Sekhnet’s one-time friend, a likable quack she came to refer to as a ‘caboose’ because of the drag he exerted on the rest of the train, once did astrological charts for her. He did not live by the stars, but had a lifelong interest in them and a fond belief that they held deep secrets for the mortals rushing about below. He did two charts for her; one for her and one for me, her, then, new love.
Each chart was arranged in a circle, like a clock face, or a pie. Sekhnet’s pie was almost completely eaten on one side, solid pie on the other. My chart was the mirror image, wherever she had pie, my tin was empty, where mine was empty, her’s was full.
“These charts show two complementary souls,” he reported happily, “look at how you complete each other! This is the strongest bond you can have with another person.” She was happy to believe this and I smiled to see her so happy. Our bond is, indeed, very strong.
We are, in some fundamental way, like complementary angles, you dig, or properly aligned magnets, or any number of analogues from the world of science. Adding our strengths and weaknesses together forms one very strong, complete composite person, though that person may be a slightly mad one. I have noticed many things that seem to prove this complementary thesis.
Deadlines, for example, which famously trouble people, in part because of their sweaty similarity to death. Sekhnet and I are on opposite ends of the spectrum on these. Though we both complete absolute necessities by the deadline, our approaches are completely different.
I give myself an arbitrary deadline, say 3:00, which, as I glance at the clock now, I see is rapidly coming up. OK, I have thirty minutes and then I must make those calls I’ve been putting off for two, or three, or six weeks. At 2:55 I realize it will be impossible to make those calls by 3:00 and I will generously extend the deadline to a more comfortable 3:30. I feel merciful having done this, and continue whatever else I was doing until… oh, crap, 3:29.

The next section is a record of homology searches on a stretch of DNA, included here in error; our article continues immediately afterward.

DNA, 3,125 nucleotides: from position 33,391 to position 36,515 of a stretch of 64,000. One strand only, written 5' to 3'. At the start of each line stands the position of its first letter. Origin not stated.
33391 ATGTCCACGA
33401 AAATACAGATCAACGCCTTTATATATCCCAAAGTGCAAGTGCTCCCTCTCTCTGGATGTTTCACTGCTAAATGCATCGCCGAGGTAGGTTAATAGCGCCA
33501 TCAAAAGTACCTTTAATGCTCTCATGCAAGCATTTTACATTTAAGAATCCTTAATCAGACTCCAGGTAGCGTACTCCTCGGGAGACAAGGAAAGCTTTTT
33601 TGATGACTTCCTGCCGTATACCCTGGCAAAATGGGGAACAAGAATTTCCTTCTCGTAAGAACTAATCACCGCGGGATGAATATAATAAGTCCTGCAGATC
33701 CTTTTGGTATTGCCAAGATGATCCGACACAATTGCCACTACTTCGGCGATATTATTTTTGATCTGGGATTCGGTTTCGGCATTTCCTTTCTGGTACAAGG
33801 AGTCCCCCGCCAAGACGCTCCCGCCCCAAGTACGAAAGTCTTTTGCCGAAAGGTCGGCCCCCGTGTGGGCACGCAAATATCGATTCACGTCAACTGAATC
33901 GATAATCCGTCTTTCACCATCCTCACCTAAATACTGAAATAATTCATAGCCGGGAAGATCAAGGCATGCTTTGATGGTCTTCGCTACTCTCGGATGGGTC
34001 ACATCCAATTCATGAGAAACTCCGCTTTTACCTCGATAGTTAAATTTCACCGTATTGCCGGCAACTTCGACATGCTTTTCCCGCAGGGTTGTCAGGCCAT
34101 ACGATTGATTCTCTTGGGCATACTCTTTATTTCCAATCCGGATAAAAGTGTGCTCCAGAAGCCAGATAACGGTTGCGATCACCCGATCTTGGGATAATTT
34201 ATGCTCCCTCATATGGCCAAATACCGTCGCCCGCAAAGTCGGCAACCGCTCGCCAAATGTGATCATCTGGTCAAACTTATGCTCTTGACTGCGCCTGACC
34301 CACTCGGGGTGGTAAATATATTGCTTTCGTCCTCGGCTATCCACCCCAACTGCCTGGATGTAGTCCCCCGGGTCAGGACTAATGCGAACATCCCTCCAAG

Would 4:00 work better for you? I ask myself. Oh, yes, I answer, relieved, and then we both smile and: 4:00 it is! In the end I put it on the list for tomorrow, with only the smallest pang of regret. This is not the recipe for ambition, I understand, but it is how I tend to do it– unless there is some pressing external reason I must have the thing ready by a certain date and time.
Sekhnet is exactly the opposite. She is tormented every day to know she will meet only a tiny fraction of the hundred deadlines she sets herself every day. She may accomplish several big tasks in a given day, things that have been bothering her, but that is almost never a reason for self-congratulation or relief. When I try to pat her on the back she is not having it. She is quick to point out that she did not accomplish many more tasks, which must now be added to the long list for the following day. When I try to comfort her she will not take comfort, not from someone who hasn’t made any of those two minute calls he wanted to make two months ago.
Reminds me of other stressful situations where I try to reassure her when she becomes anxious. I’ve taken to adding a semi-humorous caveat to my reassurances, it sometimes works very slightly. “Don’t worry,” I urge her, “… said Nearly Headless Nick….” And I put my arm around her, my head lolling slightly to one side, where the neck has been hacked.
Oh, crap! It’s 2:53. I’m late!